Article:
Good morning, Fear the Wall.
USMNT Falls to Panama in Vintage CONCACAF Shitshow
It’s undeniable that the United States Men’s National Team has made some significant progress over the last few years. An aging core of veterans has slowly been replaced by a young team with promising talents from some of the brightest academies on both side of the Atlantic. Every once in a while, though, the USMNT receives a wakeup call. Yesterday was one such day.
As star-studded French and Spanish lineups dueled in Italy for the UEFA Nations League, the USMNT once again found itself on the losing side of a dreary slog of a match against a Central American minnow that no self-respecting football power should have any business losing. One could rattle off a handful of tepid excuses for America’s performance. Christian Pulisic, Weston McKennie, and Gio Reyna were all absent with injuries. It was a CONCACAF away match. It was rather humid.
At the end of the day, these are just excuses. Such results are a stark reminder that as much as the USA might be a footballing nation on the rise, it still has a long way to go before it can compete with the established powers. Panama out-shot the USA 8-5. The Americans couldn’t muster a single shot on target in 90 minutes. Just by casual observation, it was clear that Panama was the superior side, with a higher work ethic and a more organized system. Questions will be asked about Gregg Berhalter, and Gyasi Zardes, and the direction of the team in general.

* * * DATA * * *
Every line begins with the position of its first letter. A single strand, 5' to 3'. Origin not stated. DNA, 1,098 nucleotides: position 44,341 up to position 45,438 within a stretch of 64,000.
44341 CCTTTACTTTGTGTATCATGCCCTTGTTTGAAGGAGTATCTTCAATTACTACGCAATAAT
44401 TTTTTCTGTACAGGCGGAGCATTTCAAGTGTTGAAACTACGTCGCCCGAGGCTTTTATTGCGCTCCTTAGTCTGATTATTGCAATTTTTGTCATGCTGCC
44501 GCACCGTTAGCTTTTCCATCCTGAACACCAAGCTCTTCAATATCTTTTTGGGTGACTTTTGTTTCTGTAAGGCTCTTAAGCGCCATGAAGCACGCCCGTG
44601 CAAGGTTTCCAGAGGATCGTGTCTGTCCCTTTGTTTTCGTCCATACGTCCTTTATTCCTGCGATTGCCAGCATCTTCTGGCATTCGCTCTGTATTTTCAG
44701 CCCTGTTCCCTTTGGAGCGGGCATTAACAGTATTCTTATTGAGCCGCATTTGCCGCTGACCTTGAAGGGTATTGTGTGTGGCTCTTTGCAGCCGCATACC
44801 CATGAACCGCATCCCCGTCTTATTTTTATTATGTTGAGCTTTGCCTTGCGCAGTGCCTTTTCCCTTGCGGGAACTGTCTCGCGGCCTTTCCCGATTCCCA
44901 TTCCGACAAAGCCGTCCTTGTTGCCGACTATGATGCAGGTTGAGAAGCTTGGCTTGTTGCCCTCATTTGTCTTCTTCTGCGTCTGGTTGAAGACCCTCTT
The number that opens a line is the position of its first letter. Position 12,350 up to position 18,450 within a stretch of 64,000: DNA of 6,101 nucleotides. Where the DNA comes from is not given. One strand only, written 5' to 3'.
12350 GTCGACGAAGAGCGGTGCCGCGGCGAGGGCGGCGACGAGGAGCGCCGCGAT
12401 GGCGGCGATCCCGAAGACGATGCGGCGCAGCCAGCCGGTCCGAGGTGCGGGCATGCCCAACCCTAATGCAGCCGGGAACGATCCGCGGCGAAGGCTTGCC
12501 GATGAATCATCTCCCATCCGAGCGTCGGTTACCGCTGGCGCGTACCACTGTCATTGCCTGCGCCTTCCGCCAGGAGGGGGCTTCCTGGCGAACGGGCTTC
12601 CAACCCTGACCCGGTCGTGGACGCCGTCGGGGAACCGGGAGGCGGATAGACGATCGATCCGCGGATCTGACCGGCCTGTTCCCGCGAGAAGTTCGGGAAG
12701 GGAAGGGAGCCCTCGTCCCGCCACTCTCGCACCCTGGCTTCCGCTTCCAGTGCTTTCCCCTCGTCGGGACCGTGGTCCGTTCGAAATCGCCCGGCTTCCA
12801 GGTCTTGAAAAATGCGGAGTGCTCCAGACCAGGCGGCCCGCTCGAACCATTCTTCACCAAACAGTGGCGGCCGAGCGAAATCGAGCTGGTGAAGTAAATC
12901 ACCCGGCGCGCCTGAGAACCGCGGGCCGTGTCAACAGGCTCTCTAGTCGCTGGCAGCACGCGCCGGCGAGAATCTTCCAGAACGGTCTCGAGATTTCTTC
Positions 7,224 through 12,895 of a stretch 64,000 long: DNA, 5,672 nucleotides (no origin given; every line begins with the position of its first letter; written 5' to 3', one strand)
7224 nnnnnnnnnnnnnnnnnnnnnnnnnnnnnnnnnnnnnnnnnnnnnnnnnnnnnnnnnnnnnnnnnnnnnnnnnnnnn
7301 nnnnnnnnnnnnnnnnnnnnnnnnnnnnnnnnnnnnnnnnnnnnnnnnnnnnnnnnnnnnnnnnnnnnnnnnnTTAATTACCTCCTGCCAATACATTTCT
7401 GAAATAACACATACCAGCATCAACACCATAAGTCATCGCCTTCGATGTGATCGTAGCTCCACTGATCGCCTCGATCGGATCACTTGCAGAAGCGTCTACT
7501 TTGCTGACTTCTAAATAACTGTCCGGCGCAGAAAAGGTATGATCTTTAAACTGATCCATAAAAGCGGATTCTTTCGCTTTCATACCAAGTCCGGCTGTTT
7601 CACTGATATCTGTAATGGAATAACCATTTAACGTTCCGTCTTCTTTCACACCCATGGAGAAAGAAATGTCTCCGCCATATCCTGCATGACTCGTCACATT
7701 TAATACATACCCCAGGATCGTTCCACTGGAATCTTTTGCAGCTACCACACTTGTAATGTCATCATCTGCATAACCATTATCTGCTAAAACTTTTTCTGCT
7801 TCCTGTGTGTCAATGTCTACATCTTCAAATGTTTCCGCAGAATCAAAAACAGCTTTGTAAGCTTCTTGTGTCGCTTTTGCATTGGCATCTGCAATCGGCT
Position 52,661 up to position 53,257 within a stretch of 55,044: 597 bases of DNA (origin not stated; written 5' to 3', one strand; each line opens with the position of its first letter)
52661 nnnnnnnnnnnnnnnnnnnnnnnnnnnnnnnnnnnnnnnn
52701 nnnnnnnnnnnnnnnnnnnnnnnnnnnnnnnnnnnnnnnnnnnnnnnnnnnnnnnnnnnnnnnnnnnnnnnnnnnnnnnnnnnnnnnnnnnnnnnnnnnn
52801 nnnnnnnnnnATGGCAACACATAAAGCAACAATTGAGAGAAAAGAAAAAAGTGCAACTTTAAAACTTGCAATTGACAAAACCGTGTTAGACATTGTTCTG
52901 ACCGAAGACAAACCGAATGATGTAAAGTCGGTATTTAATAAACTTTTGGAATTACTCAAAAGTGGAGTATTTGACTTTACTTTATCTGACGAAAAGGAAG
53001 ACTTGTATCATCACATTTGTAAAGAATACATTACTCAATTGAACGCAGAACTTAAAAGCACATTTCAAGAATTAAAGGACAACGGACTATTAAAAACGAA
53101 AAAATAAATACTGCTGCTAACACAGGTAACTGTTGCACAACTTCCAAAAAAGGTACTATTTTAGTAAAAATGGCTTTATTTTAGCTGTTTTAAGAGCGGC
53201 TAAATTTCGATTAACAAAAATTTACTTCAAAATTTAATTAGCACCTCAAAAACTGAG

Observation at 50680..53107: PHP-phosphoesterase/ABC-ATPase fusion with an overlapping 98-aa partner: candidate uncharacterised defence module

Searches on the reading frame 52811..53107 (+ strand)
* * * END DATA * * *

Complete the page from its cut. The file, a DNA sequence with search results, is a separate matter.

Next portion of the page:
Vive la France
Meanwhile across the pond, France defeated Spain to win the UEFA Nations League final. The go-ahead goal was scored by Kylian Mbappé on a goal that caused quite a bit of controversy. When Lucas Hernandez struck his pass to Mbappé, the PSG forward was clearly in an offside position. But Eric Garcia, the Spanish center back closest to Mbappé, deflected the ball away, allowing Mbappé to run the ball down.
Ice cold finish from Mbappe pic.twitter.com/KVndKblXGk— ESPN FC (@ESPNFC) October 10, 2021
Technically, because the defender deflected the ball away, it was not offside. This seems like a strange application of the rule, because the only reason Garcia played it at all was because Mbappé was behind him. Garcia had no way of knowing that Mbappé was offside, so he had no choice but to play the ball anyway. Even after a VAR review, the referee ruled the play a goal, ensuring that the typical VAR discourse would dominate football for the rest of the day.
In the end, the goal counted, and France lifted the trophy. Hooray.
The Daily Buzz
Everybody fight about VAR - go!